Actually, less of a beer ‘review’ this time, and more a few cellar notes on this 2004 gem. This particular bottle was consumed on 04/29/12.
The sad (and somewhat ironic) thing about Brewmaster’s Series #1 from Dogwood, was that this, new-dawn-great-promise-of-things-to-come beer, was released to almost perfectly coincide with the brewery closing in the late summer of 2004. It was a cruel trick to produce a beer as good as this, with the real anticipation of many, many more to come in a ‘special’ series (this being labelled #1), only to have the whole thing come to an abrupt halt at pretty much exactly the same time. Youngblood’s is somewhat of a collectors item in the ‘series’ given that ultimately the ‘series’ only ever spawned ‘#1’!
This is the penultimate bottle that I possess, and and at this point is approximately eight years old. I have included my original review from 09/04/04 at the bottom of these notes as a reference.
Inky, motor oil-like pour with only a small collar of tiny, golden bubbles. A lot of liquor notes in the nose and hey waft across the air from the bottle.
Some surprising, prickly carbonation in the mouth. With the carbonation comes spurts of barrel aged notes. Very smooth and easy drinking. Light, sweetened licorice in the finish as well. Nice sweetness with a surprisingly light mouthfeel. In fact, the light nature of this beer is what I might take away on this occasion. Very drinkable and not as viscous as one might think. Looking at my notes from 2004, it seems as though the mouthfeel is where a significant change has taken place. Either way, this really was a well-crafted beer.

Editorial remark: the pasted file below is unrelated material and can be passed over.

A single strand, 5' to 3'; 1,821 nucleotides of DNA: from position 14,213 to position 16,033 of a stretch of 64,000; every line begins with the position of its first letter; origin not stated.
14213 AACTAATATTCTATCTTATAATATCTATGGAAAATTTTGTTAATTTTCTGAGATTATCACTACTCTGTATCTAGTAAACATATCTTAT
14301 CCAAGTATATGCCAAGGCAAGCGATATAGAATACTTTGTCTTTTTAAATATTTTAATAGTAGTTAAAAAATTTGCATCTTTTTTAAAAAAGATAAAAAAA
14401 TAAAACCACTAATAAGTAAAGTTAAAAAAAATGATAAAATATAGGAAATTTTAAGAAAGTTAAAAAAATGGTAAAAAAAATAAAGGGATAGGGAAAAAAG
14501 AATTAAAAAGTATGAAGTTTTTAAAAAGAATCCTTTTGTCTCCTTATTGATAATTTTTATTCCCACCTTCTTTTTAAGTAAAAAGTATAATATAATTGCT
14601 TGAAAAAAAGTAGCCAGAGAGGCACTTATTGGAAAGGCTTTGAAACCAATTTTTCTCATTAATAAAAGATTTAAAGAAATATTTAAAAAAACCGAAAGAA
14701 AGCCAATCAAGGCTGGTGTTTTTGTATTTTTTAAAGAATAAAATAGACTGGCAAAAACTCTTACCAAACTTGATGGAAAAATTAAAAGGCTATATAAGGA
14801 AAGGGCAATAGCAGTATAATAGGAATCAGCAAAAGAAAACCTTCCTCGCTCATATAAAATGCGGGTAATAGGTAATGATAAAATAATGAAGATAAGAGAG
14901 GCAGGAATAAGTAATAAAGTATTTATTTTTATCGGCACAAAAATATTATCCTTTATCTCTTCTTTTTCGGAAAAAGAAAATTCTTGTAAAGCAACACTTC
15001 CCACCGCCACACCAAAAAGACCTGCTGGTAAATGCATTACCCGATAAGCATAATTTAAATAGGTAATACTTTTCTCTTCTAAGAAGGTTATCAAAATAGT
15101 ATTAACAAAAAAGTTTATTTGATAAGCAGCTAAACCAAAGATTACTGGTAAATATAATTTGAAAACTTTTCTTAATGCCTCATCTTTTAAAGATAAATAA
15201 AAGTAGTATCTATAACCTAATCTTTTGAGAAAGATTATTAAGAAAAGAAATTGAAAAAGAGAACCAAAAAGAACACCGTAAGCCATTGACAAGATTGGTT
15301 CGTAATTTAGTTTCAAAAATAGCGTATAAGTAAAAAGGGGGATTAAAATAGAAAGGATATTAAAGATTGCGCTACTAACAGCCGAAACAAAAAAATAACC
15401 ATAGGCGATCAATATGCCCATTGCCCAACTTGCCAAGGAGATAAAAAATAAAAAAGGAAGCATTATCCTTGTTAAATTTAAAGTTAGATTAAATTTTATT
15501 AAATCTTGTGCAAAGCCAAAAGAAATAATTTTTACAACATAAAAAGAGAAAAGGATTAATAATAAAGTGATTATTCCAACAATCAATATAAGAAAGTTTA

A few feint notes of oxidation, but they are held largely at bay. I don’t think there is much more to come from this beer in terms of improvement with age, unless it goes on a roller-coaster ride. It’s probably close to, or even past, its peak right about now, and if you have one I think I’d be thinking about drinking it fairly soon. To that point, as the beer warms the oxidation becomes a little more apparent, along with some more licorice in the finish and aftertaste.
Obviously a heavy roast elements, but the mouthfeel remains very, very light. Bottom of the bottle increases the oxidation further, but the beer hangs in there and holds up nicely to still be a good drinking experience.
Tasting notes from 09/04/04:
Pour: 80.00, Nose: 80.00, Palate: 80.00, Mouthfeel: 80.00, Global: 80.00
Pours absolutely jet black with a dark tan, small head that disappears quickly. Gentle agitation reproduces the head with some effervescence just like a Coke. In fact the whole appearance is *exactly* like a Coke!
All the characteristics of a fine Porter, with some extra coffee/chocolate bitterness thrown in at the end for good measure. I prefer a little smoother edge to my Porters, but I think my taste is a little unfaithful to the style, and that this beer is much closer to where they generally should be.
Got a good coating on the teeth and tongue in the mouthfeel department. Glad to see innovative stuff from the brewery with the Brewmaster series. Hope to see some other fine examples in the near future.